Epigenetics, Pesticides, and Your Health

We have made amazing strides in recent years in understanding the human genome. Many researchers have been surprised to discover that the DNA sequence doesn’t adequately explain why some of us are more susceptible to diseases such as cancer and diabetes. Instead they have found that the nutrition available to our grandparents can have a profound affect on our health and longevity via what are known as epigenetic changes.

Epigenetics translates literally to “upon the genes.” For example, a common epigenetic change is where a chemical compound known to us nerds as a methyl group is added to the DNA. It doesn’t change the basic code but it changes whether that particularly gene is expressed. Many studies have shown that cancer patients have much lower amounts of these methyl groups on their DNA than the average population.

Besides the availability of food, environmental exposures also lead to epigenetic changes. Higher exposure to pesticides and other chemicals is associated with fewer methyl groups on the DNA. This is leading some scientists to propose that epigenetic changes is one way that pesticides and pollutants contribute to cancer, diabetes, autism, and even attention deficit disorder.

fruits-vegetables

To avoid these negative epigenetic changes that may affect not only your health but also that of your children and grandchildren, it is important to make lifestyle changes to reduce your chemical exposure. Eat organic foods as much as possible. I especially make sure that meat and other foods containing fat are organic because pesticides can be stored in fats. Other chemicals that can influence our epigenetics are the phthalates found in many personal care products and BPA in many plastic food containers, so it is important to use clean body care products and safe food packaging.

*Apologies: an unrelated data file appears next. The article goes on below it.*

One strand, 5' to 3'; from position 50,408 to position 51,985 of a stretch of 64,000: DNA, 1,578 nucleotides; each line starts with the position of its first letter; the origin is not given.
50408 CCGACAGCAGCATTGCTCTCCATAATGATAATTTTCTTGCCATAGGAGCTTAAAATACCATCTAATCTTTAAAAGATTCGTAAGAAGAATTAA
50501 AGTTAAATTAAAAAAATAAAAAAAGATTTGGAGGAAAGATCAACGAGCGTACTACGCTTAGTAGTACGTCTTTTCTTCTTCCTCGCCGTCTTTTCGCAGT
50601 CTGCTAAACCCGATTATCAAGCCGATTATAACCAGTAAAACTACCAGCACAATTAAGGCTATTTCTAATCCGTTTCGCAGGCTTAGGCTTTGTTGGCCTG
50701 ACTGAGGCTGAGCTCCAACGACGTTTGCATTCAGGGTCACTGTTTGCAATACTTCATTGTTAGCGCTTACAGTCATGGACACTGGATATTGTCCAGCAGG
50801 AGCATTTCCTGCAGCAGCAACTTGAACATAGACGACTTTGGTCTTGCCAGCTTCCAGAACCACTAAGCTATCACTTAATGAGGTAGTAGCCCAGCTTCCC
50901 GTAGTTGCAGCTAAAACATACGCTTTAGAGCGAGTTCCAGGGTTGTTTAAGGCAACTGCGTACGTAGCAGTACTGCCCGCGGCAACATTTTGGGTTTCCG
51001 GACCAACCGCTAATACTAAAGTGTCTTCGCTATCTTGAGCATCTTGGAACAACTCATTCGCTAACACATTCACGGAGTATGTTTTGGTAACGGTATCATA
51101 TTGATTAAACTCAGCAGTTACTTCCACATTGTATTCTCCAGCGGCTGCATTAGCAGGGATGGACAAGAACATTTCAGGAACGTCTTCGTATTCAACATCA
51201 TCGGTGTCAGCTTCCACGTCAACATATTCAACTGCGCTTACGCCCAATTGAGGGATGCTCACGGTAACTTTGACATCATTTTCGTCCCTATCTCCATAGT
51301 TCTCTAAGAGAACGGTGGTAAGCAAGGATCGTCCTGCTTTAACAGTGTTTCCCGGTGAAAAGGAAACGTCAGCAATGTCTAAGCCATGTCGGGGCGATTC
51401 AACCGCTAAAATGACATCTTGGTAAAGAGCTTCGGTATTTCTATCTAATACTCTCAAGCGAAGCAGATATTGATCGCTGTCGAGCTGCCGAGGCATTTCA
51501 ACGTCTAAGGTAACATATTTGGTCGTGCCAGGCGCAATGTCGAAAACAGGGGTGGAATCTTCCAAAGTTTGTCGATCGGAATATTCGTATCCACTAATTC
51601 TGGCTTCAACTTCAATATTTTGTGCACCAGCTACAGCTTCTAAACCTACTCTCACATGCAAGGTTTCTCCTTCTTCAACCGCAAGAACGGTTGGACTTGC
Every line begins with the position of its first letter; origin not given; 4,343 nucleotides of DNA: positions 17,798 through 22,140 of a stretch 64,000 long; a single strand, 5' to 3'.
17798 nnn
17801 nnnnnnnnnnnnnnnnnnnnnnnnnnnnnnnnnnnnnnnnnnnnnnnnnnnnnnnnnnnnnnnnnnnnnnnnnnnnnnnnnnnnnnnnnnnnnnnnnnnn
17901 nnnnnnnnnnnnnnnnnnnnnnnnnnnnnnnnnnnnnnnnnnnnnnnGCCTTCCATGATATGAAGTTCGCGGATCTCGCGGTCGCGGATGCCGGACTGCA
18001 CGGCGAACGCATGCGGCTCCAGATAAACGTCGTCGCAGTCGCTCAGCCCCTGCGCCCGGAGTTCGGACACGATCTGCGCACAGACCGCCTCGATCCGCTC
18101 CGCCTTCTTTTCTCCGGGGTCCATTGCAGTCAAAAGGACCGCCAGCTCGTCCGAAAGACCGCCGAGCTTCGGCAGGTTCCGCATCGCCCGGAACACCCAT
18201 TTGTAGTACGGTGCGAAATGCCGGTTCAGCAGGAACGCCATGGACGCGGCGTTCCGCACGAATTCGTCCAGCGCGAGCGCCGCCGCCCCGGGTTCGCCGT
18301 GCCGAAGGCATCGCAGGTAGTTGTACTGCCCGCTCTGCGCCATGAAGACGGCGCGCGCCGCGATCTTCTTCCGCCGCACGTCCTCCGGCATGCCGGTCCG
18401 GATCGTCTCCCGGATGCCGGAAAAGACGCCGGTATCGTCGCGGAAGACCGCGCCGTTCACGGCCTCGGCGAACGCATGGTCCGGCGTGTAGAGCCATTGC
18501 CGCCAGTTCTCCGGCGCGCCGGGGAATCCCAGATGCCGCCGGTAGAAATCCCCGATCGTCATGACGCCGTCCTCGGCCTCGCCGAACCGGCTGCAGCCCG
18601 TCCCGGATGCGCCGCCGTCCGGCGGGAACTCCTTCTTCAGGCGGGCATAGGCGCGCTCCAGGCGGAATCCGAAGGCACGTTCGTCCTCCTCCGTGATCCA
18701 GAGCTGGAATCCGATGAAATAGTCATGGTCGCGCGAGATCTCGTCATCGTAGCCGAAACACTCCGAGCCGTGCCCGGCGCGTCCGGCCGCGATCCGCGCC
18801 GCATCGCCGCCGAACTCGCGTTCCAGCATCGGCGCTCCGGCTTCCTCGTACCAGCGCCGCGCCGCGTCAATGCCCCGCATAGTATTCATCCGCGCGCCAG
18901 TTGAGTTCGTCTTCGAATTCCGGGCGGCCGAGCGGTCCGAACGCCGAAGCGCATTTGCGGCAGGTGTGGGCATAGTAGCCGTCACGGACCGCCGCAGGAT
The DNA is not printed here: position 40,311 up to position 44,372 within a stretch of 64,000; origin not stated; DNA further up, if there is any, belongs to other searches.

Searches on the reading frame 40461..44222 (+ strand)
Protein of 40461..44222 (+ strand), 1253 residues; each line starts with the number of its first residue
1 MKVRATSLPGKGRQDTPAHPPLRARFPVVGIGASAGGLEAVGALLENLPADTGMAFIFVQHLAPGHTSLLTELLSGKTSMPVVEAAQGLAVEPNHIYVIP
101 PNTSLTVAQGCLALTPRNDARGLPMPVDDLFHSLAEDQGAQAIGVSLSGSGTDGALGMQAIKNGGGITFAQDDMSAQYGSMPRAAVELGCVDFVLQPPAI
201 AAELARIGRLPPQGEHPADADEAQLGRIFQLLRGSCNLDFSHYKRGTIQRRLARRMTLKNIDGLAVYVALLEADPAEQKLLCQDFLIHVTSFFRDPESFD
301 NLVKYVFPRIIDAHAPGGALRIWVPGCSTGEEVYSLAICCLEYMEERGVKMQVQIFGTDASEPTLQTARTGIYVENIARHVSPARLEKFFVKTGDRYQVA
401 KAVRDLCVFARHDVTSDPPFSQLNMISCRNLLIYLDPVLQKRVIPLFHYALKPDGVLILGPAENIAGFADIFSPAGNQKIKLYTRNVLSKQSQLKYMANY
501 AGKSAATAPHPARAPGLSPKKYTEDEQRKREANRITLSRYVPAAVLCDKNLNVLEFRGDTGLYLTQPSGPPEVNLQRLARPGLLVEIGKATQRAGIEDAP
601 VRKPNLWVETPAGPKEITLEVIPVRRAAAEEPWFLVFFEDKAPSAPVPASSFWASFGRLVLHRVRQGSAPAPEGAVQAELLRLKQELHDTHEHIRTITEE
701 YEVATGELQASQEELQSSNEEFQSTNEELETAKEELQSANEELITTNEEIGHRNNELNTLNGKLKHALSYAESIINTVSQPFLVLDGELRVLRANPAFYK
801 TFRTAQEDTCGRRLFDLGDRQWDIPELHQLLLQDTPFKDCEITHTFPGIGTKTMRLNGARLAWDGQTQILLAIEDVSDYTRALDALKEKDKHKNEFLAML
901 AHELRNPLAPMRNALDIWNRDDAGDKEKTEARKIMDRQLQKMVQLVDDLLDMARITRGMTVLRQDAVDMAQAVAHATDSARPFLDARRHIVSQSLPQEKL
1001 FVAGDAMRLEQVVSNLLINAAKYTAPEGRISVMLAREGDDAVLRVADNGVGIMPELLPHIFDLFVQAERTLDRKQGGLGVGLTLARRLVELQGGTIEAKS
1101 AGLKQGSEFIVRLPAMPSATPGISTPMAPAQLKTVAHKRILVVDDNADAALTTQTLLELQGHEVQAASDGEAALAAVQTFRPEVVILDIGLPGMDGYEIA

Because pesticides can persist in the environment for decades, it is important to consider detoxification even with a clean diet. It is particularly beneficial to support our glutathione pathway, the enzyme system that neutralizes many toxins including some common pesticides. N-acetyl cysteine is an amino acid that helps us make glutathione and is one of my favorite supplements for detoxification. Finally, exercise both helps us detoxify and has been shown to improve our epigenetic markers.

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4 responses to “Epigenetics, Pesticides, and Your Health

  1. You sweet nerd!

    I am feeling better but am still bringing up some still. Not strong yet.

    Take care. Kathie

    Sent from my iPhone

    >

  2. Is it okay to do glutathione, and N-acetyl cysteine together?

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